Some more pictures from my recent scanning adventures.
These were all taken by my grandfather about a week after the St. Patrick’s Day Flood in Pittsburgh back in 1936.
My then 16-year-old Grandfather, Ray, went about by himself and shot these photos on his Brownie camera a week after the disaster. He lived in Sharpsburg, and like many of those that lived in one of the many Pittsburgh river communities, his house was decimated by the flood.
I used to spend a lot of time with my grandparents when they were still alive. My brothers and I usually spent time either at their apartment or when they came to our house every week (almost always on Thursdays, without fail). When we went to their apartment one of my favorite activities, besides watching the Ed Sullivan infomercials for the occasional full performances they would play, was to sit with my grandparents and go through some of the old photo albums they had.
These flood photos were always so captivating and were only made more legendary by the fact my normally very reserved, quiet grandfather had the gall in the 30’s to climb about the wreckage of one of Pittsburgh’s greatest disasters just to shoot some mementos. This was all just a week after his entire life had been decimated by the flood (thankfully, no family members were lost). One of my favorites is the above church interior photo, where the pews were so soaked with the Allegheny River, that they all curved and bent.
The story that always went along with the photos was that during the flood, Grandpap’s house was located where what is currently Rt. 28 currently runs through Sharpsburg. Needless to say, there house was almost completely submerged. He, his parents, and his brother Olly, sat on their roof like many other families did and waited for someone in a rowboat to come and pick them up. At least, that’s the story he told me.
The story I never knew was one I learned right after he died. At the wake, my grandfather’s cousin was there. While nearly his age, somewhere around 90, she was still extremely sharp and had an amazing memory. the story she laid on me straight up blew me away.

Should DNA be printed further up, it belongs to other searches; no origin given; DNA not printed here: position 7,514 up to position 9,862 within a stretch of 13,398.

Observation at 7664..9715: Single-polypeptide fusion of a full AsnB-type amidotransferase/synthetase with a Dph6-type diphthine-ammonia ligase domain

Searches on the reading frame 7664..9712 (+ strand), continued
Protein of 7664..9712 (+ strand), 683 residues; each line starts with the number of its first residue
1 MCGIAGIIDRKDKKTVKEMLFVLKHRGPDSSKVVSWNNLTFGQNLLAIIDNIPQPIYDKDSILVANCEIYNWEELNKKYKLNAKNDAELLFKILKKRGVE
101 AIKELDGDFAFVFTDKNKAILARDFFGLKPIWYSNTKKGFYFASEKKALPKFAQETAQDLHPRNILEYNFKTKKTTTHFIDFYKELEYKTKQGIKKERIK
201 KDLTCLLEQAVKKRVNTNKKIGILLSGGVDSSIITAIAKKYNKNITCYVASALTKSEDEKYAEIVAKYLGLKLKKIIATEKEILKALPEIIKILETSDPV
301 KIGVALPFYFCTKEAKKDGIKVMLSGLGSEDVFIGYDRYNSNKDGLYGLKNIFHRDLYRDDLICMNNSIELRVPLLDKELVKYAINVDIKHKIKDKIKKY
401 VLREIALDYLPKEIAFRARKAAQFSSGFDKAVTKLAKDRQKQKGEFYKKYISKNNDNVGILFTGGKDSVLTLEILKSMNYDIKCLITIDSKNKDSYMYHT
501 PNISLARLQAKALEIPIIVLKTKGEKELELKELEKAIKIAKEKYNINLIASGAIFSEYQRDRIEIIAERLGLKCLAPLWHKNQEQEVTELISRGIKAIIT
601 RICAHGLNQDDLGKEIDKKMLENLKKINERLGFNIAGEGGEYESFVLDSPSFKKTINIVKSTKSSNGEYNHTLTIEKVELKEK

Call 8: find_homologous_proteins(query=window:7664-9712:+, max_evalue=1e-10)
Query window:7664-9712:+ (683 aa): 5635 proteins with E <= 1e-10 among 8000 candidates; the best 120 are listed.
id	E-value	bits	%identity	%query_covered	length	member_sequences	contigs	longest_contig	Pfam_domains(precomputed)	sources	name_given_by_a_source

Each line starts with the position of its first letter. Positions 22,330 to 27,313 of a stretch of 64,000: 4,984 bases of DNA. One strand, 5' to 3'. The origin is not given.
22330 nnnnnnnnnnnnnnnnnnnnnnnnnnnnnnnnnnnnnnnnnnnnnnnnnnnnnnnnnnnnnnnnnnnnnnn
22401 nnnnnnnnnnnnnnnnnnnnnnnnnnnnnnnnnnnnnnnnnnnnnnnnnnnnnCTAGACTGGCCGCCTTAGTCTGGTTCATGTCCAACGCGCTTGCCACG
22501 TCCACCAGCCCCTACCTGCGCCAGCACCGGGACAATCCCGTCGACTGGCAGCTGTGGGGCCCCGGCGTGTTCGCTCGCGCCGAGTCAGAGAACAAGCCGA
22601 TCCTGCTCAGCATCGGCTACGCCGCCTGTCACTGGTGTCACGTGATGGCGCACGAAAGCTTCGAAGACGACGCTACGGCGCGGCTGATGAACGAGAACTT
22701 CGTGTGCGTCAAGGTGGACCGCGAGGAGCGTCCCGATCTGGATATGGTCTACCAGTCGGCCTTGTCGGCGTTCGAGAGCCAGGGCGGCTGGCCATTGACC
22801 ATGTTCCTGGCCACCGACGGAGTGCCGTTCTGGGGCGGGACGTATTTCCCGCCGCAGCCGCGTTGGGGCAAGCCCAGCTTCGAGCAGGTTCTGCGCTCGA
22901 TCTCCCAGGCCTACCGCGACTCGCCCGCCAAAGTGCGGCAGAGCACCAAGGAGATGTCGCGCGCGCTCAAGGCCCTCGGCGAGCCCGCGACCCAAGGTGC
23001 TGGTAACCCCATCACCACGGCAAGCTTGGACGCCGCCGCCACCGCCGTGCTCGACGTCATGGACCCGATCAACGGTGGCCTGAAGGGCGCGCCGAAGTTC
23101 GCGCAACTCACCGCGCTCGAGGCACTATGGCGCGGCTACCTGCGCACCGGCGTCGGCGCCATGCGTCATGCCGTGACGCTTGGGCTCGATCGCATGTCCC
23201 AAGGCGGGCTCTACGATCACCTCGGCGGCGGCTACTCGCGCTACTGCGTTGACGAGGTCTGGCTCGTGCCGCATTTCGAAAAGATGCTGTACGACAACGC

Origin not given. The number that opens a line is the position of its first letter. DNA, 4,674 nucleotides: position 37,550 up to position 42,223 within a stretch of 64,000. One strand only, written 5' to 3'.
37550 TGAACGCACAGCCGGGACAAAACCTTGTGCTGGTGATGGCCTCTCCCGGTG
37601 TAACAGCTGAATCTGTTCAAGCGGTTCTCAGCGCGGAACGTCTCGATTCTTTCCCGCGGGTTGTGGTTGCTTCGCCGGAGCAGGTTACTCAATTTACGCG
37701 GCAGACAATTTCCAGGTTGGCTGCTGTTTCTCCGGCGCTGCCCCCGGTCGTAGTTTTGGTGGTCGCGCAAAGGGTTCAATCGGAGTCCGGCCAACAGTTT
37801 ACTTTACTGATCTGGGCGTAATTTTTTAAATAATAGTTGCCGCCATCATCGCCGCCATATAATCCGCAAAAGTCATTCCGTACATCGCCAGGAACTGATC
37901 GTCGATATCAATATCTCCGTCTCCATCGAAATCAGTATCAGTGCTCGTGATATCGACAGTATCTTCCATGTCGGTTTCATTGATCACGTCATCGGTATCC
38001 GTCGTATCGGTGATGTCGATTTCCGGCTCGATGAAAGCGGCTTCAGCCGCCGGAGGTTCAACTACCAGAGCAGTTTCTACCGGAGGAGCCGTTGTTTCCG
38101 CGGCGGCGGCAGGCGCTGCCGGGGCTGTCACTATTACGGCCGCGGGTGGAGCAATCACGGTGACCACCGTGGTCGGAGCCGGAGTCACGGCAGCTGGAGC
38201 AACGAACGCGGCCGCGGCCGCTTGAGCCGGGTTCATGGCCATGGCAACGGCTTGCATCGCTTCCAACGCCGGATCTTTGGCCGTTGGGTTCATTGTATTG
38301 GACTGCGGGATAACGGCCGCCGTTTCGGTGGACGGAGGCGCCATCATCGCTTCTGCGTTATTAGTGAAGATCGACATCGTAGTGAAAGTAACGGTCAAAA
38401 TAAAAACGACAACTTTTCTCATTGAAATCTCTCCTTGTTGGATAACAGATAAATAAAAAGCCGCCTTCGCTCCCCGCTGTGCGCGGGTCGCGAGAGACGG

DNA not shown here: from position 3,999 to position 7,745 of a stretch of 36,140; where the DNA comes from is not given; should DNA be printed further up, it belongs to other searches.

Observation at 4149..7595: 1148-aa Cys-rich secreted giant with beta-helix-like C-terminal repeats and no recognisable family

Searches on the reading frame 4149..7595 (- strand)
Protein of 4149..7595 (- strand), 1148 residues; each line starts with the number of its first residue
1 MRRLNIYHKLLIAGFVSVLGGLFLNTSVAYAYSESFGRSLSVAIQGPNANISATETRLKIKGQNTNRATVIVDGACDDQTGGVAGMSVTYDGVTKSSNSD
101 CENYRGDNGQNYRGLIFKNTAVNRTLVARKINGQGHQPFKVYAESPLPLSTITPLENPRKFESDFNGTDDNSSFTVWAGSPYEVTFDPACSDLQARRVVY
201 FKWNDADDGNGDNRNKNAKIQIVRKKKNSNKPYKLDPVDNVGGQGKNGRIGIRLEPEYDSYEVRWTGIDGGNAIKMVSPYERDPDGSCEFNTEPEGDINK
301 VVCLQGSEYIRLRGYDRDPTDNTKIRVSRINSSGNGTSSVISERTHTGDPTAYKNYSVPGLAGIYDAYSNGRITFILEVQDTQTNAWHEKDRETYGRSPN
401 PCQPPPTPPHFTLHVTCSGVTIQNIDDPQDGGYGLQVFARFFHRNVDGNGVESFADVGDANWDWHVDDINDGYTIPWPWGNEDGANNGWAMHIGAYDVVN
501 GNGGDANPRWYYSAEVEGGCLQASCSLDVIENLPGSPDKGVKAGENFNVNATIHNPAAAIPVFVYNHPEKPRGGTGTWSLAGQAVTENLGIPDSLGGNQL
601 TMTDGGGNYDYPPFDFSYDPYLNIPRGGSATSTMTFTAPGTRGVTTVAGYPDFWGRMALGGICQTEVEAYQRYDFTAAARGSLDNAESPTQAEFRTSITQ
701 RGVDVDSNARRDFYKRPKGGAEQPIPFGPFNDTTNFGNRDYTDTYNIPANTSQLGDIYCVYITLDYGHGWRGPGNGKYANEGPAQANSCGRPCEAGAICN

While we were trading Grandpap stories back and forth, she remembered the story about the flood and the photos. She said the most heartbreaking part of the flood was that Grandpap lost his banjo in the flood. This took me off guard, while Grandpap had a guitar he would occasionally strum and a harmonica he would occasionally bring out and play a few notes on, he never mentioned having ever played the banjo.
Prior to the flood, Grandpap dropped out of High School somewhere around the age of 14 (maybe 15) to help the family out and work. He sold cars with my Great-Grandfather Floyd and it would be a number of years before he would join a church choir with the express mission of meeting my future grandmother. One of the weird little pockets of his life I always wondered what he did with his time.
Well, according to Cousin Jean, he spent that time on the stoop, playing his banjo. Jean said that that banjo was one of his most prized possessions and he spent a lot of his time between selling cars and helping around the house sitting outside, strumming and singing. The flood took that banjo. It washed away and he never replaced it. I would never have the opportunity to ask him why. But for a period of his life, Ray Hughes was a banjo-playing man. At least that’s the story Cousin Jean told me.
This makes the these pictures and the stories that much more precious to me. It represents for me that as much as you know someone there will always be surprises. Little pockets of their life where loves you never knew of…photography…music…were one time a major part of their lives. I can draw a line now between my loves and his.
Pictures and stories hold for me a little bit of true magic. That the quiet guy with the familiar chuckle was once a stoop-sitting, banjo-playing man.